One of the few remaining machiya in Takamatsu.
As a reminder, machiya are traditional Japanese townhouses, with their instantly recognizable architecture and design. When you think of those houses, cities like Kyoto or Nara come to mind, as well as a few villages and smaller towns all around the country, but back in the days the houses of most cities were machiya. They disappeared for many reasons, be it modernization or natural disasters such as earthquakes and ensuing fires.
In the case of Takamatsu, traditional houses are very rare and mostly limited to two neighborhoods. There this is one, relatively close to the city center (the picture of the tatami maker was taken on the same street by the way), and another neighborhood, in the south of the city (it formerly was a whole separate village) called Busshozan. The latter is more famous, probably because of Honen-ji, its temple, and its historical relevance; it used to be the daimyo’s family temple and the village grew from there. However, I like that the other neighborhood downtown survived too. And “survive” is not an exaggeration here. As I mentioned, Takamatsu has almost no traditional buildings and one of the reasons is the bombings of July 4th, 1945 that razed 80% of the city. This street was somehow spared. I assume that this area wasn’t built much back then, except for that one street, as it was the main street to go to the western part of Kagawa at the time.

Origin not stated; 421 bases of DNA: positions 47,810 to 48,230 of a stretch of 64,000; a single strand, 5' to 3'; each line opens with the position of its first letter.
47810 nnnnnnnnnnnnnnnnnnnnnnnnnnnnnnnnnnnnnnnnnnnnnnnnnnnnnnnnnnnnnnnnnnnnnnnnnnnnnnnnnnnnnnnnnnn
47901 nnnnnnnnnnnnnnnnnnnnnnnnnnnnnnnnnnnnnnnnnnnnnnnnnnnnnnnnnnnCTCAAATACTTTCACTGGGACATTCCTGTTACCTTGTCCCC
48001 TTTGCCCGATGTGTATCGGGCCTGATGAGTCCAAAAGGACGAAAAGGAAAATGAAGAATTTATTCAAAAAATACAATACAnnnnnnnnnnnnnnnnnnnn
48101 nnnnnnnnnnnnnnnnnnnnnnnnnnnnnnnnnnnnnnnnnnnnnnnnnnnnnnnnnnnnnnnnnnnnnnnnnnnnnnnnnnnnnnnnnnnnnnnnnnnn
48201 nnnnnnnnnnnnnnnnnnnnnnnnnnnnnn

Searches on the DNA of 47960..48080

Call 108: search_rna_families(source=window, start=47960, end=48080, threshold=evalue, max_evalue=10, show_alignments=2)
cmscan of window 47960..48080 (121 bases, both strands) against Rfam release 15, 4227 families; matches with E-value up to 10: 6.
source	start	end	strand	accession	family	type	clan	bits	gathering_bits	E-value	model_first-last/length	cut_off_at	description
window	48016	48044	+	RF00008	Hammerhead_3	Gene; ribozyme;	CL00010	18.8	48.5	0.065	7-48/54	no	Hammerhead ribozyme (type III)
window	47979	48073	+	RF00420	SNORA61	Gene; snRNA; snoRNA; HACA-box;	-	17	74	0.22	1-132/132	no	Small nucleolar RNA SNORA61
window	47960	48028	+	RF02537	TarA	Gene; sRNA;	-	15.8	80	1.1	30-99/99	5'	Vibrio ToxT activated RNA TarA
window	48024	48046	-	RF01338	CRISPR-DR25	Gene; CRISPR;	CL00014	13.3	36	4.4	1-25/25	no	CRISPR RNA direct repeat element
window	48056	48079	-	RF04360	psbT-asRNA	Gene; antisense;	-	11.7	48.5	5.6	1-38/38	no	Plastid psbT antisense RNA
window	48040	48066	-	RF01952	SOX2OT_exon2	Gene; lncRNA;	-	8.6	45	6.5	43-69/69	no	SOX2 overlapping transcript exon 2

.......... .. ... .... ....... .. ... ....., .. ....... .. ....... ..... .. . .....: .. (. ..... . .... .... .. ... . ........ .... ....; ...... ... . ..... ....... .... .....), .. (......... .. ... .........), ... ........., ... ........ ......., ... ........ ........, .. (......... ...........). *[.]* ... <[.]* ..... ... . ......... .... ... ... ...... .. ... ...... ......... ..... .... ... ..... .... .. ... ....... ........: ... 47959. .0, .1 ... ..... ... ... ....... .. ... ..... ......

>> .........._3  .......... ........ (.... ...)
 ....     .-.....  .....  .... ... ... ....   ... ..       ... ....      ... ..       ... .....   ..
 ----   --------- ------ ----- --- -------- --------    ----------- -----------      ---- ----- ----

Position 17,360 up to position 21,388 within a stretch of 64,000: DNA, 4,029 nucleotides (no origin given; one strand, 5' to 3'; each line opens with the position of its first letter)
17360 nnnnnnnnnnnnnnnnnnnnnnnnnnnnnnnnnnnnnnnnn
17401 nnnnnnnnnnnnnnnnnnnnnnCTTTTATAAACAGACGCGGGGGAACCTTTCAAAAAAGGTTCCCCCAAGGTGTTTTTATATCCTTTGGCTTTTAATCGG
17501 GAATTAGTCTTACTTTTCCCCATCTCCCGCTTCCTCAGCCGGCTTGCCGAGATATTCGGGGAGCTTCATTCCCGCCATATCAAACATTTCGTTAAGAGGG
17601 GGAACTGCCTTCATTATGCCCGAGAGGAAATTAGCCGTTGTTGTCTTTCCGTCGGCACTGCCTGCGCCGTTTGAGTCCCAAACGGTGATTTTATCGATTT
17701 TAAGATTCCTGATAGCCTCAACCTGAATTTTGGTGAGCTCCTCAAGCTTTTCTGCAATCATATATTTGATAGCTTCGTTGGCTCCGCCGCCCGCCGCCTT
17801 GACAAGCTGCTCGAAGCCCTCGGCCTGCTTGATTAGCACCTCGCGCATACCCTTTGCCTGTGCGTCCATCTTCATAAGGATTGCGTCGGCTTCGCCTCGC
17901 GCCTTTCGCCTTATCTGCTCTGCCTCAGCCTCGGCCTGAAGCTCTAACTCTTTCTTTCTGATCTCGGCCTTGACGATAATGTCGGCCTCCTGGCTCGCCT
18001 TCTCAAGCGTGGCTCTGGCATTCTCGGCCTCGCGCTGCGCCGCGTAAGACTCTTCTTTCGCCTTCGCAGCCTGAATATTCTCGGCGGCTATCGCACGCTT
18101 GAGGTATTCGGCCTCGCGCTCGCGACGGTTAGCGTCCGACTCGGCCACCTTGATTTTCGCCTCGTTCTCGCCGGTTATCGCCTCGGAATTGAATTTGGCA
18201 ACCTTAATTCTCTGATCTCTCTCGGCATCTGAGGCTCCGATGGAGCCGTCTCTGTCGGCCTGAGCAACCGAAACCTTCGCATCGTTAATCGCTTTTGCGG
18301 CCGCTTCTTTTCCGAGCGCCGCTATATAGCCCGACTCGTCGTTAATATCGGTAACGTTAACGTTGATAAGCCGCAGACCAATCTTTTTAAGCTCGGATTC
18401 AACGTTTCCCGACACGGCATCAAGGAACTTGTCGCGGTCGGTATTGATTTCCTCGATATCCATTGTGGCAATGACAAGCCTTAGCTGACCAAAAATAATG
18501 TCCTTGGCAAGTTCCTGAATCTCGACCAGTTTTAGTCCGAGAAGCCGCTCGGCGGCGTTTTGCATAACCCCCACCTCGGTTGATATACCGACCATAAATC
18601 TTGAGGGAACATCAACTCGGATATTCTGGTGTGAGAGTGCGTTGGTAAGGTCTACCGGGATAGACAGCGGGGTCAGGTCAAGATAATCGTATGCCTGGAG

I’m not sure how long they’ll remain, though. They are slowly being replaced by newer modern houses. I really need to try to document the neighborhood more one of these days.
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